Formalizing the bonds that unite us. 

How would you describe the difference between a couple who love each other, live with each other and sleep with each other, but are not married, and a couple who are married? That’s become a difficult question for our culture to answer. Some might say, “It’s just a piece of paper,” or “It’s just an old fashioned ceremony.” Some Christians might add, “What does the Bible say about weddings anyway?”

While the Bible does use the word “marry” and “marriage,” rather than add an eleventh commandment, “Thou shalt have a wedding,” there is a commandment not to commit adultery. And you begin to realize that if it’s a sin to sleep with someone who’s not your husband or wife, then there must be some formal process to identify where a marriage begins and when it ends. In a world without weddings or marriage, you’d never have adultery. Because the lines were never formally drawn, it would be impossible to nail down when you’d actually crossed them. I think church membership is a little bit like marriage.

Like commandments about weddings, it’s tough to find lots of verses mentioning church membership. Instead, there are lots of teachings and commands that are impossible to fulfill without some kind of process of church membership underpinning them. So for instance Paul exhorts the leaders in the church at Ephesus to “Pay careful attention to yourselves and to all the flock” (Acts 20:28), but without some process of membership it’s difficult for leadership to know who they are responsible for. Similarly, the author of Hebrews writes, “Obey your leaders and submit to them, for they are keeping watch over your souls, as those who will have to give an account” (Hebrews 13:17) but without church membership we’re in the same position as someone trying to obey the adultery verses without a concept of a wedding. Which Christian leaders do you have to submit to, John MacArthur or Benny Hinn? And surely God can’t hold a leader accountable for every Christian alive. Church membership is the process by which a Christian says, ‘I submit myself to this church and its leadership,’ and in return the church welcomes you into a church family committed to serving one another and reaching the community.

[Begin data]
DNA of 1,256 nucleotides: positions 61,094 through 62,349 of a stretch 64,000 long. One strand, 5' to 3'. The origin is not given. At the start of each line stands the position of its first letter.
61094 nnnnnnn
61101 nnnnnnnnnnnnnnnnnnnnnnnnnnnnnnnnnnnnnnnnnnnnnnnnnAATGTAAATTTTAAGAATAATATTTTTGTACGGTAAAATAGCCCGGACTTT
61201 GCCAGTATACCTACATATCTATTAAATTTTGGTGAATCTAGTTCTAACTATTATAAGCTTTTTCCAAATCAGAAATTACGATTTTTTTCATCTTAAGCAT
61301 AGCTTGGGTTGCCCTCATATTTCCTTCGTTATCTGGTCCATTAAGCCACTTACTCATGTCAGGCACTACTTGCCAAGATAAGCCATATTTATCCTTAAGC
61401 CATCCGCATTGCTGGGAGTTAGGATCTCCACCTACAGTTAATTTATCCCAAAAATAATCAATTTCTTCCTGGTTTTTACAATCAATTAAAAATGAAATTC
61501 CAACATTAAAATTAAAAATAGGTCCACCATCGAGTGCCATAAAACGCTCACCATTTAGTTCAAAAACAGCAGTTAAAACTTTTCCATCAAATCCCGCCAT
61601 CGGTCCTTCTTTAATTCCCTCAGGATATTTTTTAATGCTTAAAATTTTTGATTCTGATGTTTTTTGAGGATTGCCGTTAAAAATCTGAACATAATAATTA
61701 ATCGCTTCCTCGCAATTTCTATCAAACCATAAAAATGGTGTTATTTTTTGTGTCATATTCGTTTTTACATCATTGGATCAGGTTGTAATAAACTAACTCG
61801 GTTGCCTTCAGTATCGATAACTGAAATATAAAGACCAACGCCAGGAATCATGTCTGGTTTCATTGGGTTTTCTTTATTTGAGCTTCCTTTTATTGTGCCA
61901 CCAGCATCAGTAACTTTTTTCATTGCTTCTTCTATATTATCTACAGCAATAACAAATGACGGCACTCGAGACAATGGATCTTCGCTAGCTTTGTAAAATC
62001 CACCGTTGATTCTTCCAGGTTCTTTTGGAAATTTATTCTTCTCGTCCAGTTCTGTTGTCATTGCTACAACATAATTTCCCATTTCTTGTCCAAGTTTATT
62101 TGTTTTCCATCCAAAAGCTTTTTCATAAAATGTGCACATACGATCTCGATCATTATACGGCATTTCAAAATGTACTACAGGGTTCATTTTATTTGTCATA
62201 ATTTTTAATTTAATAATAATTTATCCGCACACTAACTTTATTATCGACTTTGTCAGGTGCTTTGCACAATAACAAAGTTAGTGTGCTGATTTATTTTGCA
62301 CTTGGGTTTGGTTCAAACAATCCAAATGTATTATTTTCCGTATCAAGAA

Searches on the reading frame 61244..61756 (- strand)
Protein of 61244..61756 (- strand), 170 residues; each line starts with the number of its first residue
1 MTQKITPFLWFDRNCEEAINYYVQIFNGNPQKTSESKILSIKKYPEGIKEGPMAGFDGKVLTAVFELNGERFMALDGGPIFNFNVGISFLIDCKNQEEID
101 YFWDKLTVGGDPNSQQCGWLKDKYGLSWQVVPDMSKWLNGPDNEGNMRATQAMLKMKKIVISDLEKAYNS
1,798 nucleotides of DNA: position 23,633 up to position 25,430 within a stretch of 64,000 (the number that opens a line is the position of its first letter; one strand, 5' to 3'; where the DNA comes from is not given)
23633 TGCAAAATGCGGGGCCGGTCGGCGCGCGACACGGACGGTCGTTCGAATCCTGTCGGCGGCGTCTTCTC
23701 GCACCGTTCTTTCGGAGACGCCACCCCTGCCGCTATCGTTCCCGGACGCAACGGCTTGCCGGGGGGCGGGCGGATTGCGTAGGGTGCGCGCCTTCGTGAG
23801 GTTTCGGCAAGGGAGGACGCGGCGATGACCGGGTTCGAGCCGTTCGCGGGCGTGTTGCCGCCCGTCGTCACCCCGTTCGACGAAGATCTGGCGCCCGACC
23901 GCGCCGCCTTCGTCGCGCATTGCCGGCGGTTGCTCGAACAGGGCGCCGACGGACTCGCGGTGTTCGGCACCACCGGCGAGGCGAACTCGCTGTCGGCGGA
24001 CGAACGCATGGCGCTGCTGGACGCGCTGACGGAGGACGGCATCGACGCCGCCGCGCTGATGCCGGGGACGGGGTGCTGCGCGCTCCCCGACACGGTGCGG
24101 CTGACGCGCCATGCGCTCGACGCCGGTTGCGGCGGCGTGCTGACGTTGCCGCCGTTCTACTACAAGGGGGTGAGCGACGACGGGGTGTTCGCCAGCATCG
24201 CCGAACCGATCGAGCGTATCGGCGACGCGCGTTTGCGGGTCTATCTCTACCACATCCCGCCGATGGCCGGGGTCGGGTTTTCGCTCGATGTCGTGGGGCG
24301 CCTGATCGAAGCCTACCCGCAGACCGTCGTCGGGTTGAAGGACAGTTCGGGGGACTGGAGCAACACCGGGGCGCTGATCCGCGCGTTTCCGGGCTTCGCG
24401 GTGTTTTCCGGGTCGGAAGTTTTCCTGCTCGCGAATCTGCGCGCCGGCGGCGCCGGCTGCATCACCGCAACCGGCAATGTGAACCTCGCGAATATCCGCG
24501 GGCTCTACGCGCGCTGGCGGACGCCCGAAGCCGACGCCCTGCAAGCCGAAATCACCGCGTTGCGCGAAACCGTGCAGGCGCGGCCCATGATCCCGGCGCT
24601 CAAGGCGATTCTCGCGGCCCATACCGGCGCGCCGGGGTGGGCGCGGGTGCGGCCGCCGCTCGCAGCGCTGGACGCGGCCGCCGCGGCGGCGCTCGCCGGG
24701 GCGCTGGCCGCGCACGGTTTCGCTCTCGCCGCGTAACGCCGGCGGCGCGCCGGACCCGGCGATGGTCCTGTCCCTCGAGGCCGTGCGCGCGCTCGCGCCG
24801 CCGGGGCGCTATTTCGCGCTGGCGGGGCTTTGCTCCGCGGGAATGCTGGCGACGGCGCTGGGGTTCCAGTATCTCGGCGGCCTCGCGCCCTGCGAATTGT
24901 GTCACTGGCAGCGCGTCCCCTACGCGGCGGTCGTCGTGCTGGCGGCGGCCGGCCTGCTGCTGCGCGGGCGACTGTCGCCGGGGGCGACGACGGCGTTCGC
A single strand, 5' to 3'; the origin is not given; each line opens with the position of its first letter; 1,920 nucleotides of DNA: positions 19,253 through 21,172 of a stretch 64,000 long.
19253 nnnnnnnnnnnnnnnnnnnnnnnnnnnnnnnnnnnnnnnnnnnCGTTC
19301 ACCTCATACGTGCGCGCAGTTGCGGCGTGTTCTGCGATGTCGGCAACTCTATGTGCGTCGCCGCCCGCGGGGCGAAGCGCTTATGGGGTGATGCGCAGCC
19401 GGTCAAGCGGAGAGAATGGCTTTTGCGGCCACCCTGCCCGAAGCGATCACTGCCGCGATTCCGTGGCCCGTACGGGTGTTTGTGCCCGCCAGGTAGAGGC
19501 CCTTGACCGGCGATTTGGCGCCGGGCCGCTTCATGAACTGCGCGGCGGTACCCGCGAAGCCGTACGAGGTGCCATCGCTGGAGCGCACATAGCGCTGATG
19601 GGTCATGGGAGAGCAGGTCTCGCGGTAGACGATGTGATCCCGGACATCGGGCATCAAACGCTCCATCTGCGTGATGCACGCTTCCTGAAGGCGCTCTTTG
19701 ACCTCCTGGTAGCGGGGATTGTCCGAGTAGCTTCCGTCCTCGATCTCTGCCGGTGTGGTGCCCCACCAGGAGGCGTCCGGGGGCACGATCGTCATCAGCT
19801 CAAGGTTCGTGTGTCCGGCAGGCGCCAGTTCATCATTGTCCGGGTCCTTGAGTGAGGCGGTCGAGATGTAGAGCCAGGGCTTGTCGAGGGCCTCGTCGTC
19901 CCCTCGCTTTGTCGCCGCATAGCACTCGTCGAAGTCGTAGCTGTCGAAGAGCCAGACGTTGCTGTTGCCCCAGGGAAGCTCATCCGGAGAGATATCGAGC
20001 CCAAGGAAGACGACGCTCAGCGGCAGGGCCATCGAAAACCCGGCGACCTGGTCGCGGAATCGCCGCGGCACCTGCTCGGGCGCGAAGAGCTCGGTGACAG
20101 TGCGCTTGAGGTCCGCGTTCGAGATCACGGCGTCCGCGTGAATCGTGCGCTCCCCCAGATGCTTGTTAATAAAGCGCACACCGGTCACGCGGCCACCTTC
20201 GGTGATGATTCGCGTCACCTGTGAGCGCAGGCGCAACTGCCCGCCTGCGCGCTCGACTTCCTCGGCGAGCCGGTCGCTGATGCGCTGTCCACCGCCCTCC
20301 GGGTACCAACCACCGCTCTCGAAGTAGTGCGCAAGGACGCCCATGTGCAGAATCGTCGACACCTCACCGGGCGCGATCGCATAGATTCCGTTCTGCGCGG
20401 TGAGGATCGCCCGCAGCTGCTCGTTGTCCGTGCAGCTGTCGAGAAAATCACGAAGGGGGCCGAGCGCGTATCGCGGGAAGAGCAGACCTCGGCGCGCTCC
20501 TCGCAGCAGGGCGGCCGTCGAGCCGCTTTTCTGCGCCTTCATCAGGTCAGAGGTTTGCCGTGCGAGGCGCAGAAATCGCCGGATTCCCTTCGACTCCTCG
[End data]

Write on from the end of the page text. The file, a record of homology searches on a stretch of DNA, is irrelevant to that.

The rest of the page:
When a couple lives together without a wedding, they might say, “We love each other and that’s what’s most important.” But in the back of their mind there’s always the question, “Doesn’t he love me enough to make a commitment to me?” Without church membership there is a distance between a believer and the church that says, ‘I’m keeping my options open.’ There’s a classic passage in Ephesians where Paul says that God has given leaders to the church to equip the saints for the work of ministry “until we all attain to the unity of the faith and of the knowledge of the Son of God, to mature manhood, to the measure of the stature of the fullness of Christ” (Ephesians 4:13). While I know that there are many things that God uses to encourage us in our walk with God, ultimately I believe God’s main strategy is the church. While it can feel like a small technicality, without a clear commitment as a member of a specific local church, a Christian can be like a student who instead of registering in a particular school, drops in on classes they find helpful, hands in homework they feel they’d benefit from, and otherwise keeps their distance from the administration. That would be a hard path to academic success.
Talking about love and marriage is a lot more fun than talking about a wedding licence. But I think the former is richer and more secure with the latter.

In awe of Him,